how to create a low maintenance garden

 

Gardens are alive, growing with each passing year and begging more and more input from their owners. That hedge grows a little wider, your vegetable patch grows a little longer, and your trees a little taller. And so it goes that many homeowners start to feel that achieving, and more importantly, maintaining, a beautiful garden is an impossible feat within their limited time and budget.

 

But it doesn’t have to be that way. No garden can ever be a zero maintenance space, but it can be transformed into a low-maintenance space, giving you the freedom to focus on the areas that you find most enjoyable.

 

Here we’ll explore ideas to help you create a garden that doesn’t bust the bank or break your back.

 

lose the lawn

 

No other part of your garden needs to be watered, fed, and mowed as often as your lawn. So think about it – does it really need to be there? A well-kept lawn looks stunning, but more often than not maintaining one can prove to be too much work, leaving you with a patchy, tired area of green that could be used for so much more, with much less effort.

 

So what are the alternatives?

 

BarkEasy to lay, available in different sizes and colours, and a lot less hassle than a traditional lawn (they suppress unwanted weeds!), bark is a suitable alternative for most homes. What’s more, its soft surface makes it ideal for those with children.

 

To lay, it’s best to first create a border around your lawn. This should stop the bark from finding its way into other areas of your garden once it has been laid down. When the lawn has been removed, lay a plastic woven weed matting down and start laying your bark. As a rough guide, you will want around 50 litres of bark chippings every per meter squared for a 5cm depth.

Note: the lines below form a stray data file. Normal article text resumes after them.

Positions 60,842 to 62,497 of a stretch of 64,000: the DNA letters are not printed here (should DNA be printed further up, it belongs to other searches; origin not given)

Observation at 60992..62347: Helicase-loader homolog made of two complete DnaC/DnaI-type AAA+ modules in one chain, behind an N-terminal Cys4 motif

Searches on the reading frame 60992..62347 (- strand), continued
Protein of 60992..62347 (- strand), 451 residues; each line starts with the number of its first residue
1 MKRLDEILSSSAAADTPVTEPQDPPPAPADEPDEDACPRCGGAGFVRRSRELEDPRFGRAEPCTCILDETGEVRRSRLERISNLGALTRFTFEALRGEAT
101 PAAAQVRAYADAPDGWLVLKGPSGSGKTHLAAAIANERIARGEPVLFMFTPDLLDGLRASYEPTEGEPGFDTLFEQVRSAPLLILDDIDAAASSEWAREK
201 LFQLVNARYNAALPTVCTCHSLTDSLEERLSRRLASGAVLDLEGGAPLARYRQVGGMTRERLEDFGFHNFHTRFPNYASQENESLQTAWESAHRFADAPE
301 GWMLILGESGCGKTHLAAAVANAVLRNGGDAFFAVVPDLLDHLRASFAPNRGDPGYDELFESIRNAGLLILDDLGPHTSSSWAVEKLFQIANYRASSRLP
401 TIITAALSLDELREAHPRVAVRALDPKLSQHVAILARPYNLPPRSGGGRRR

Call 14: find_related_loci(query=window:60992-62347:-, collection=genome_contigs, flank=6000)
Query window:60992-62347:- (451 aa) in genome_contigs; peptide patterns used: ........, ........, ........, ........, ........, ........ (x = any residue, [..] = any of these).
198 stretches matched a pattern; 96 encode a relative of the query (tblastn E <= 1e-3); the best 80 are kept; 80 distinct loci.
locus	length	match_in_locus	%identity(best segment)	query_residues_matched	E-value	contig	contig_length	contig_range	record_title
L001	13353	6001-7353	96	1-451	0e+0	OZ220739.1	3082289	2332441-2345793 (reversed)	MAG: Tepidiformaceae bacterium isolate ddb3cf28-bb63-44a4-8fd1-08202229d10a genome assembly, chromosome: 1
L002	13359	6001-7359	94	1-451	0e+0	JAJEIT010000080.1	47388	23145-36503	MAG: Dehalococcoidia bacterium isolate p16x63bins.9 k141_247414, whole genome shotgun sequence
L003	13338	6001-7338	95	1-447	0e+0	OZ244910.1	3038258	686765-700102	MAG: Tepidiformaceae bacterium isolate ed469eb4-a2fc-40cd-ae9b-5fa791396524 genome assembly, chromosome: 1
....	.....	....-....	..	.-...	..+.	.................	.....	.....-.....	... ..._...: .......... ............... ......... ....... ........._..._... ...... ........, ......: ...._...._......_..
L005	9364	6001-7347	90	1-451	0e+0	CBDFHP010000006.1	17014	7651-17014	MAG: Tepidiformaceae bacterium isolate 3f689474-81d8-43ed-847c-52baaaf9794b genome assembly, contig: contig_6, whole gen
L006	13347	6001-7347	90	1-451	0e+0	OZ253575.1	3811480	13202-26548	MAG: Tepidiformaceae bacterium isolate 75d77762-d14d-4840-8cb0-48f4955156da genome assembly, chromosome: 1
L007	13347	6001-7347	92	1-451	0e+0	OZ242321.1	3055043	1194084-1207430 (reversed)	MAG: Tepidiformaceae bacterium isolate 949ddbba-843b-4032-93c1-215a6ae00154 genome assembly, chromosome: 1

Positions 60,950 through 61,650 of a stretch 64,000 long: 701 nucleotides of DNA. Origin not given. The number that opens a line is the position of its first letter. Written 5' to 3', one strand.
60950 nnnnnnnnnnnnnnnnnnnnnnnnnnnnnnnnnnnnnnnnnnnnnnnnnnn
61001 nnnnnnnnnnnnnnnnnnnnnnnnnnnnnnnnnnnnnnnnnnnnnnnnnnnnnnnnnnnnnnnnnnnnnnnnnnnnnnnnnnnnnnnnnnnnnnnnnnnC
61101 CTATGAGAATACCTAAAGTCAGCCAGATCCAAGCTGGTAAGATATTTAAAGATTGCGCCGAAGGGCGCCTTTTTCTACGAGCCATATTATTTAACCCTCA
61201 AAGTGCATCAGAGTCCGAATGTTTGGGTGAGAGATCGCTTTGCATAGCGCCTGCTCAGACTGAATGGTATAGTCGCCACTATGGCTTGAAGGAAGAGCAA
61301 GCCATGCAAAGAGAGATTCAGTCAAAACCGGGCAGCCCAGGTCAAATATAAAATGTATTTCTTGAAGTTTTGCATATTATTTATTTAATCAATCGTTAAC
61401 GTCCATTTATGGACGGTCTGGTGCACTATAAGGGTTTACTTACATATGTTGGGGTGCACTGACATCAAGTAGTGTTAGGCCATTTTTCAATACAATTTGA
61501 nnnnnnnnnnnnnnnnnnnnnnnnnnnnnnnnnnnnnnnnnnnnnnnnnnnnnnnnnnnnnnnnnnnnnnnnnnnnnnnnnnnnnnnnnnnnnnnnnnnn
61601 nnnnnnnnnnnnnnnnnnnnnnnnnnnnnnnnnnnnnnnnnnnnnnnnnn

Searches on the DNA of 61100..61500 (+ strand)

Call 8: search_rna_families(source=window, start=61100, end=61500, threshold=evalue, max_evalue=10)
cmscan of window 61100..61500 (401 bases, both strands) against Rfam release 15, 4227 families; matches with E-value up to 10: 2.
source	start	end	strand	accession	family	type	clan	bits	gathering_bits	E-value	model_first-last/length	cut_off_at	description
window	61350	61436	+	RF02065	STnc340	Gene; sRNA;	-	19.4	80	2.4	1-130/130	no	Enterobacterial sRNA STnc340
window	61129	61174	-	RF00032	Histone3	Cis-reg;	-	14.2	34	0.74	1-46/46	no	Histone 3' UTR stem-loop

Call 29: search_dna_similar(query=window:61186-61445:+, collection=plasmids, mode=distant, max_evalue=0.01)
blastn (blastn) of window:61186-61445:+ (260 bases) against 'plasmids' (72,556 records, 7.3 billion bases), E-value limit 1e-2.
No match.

How much maintenance?


You may want to top the bark up once every year or so as, even with a border, bark still manages to leak out.

 

Decorative gravelThe beauty of gravel is that it’s available in all shapes, sizes, and colours guaranteeing that you can find a style that will match your garden. Like bark, decorative gravel is easy to lay too. Replace the turf with a weed proof membrane (spend a little more here for quality, for added assurance of no weeds), and then create an edging, again to stop gravel from travelling into the garden and then lay. For an approximate 4cm depth, you’ll want roughly 80kg per meter squared.

 

How much maintenance?


Even with a border, you can expect some gravel to leak into your garden. Topping the gravel bed up once every year should suffice.

 

Paving – Paving over your lawn is one of the most functional ways to replace it. When done right, paving can offer a splash of colour in place of a solid green and gives you the opportunity to place seating where you can admire your beautiful flowerbeds.

 

With paving, you can also leave small spaces between some slabs giving you room to grow hardier plants. Just remember that they probably will be trodden on.

 

Laying paving can be a pretty labour intensive job so you may want to turn to a professional for this stint of work. If not, there are plenty of guides on the web.

 

How much maintenance?


Next to none! It’ll just need a good jet wash once every couple of months.

 

Decking – If you want to replace your lawn with something long lasting a treated hardwood decking is the ideal selection. What’s more, it makes for a wonderful space to host outside dinner parties and barbeques in the summer months. You can select a wood, stain, and style to suit pretty much any garden too.

 

How much maintenance?


Decking will require an annual clean to clear it of grease and discolouration and an occasional brushing to remove debris.

 

Artificial grass – We understand that any true gardener would call this sacrilege. But an artificial grass lawn requires no maintenance whatsoever from the gardener, freeing up time to focus on the areas of your garden that you love. Like your vegetable patch or your perennial bed.

 

You may want to hire a professional to help you lay artificial grass, but again there are plenty of guides on the web. If you are going to do it yourself, make sure the surface is clean and smooth which can be done with a levelling compound.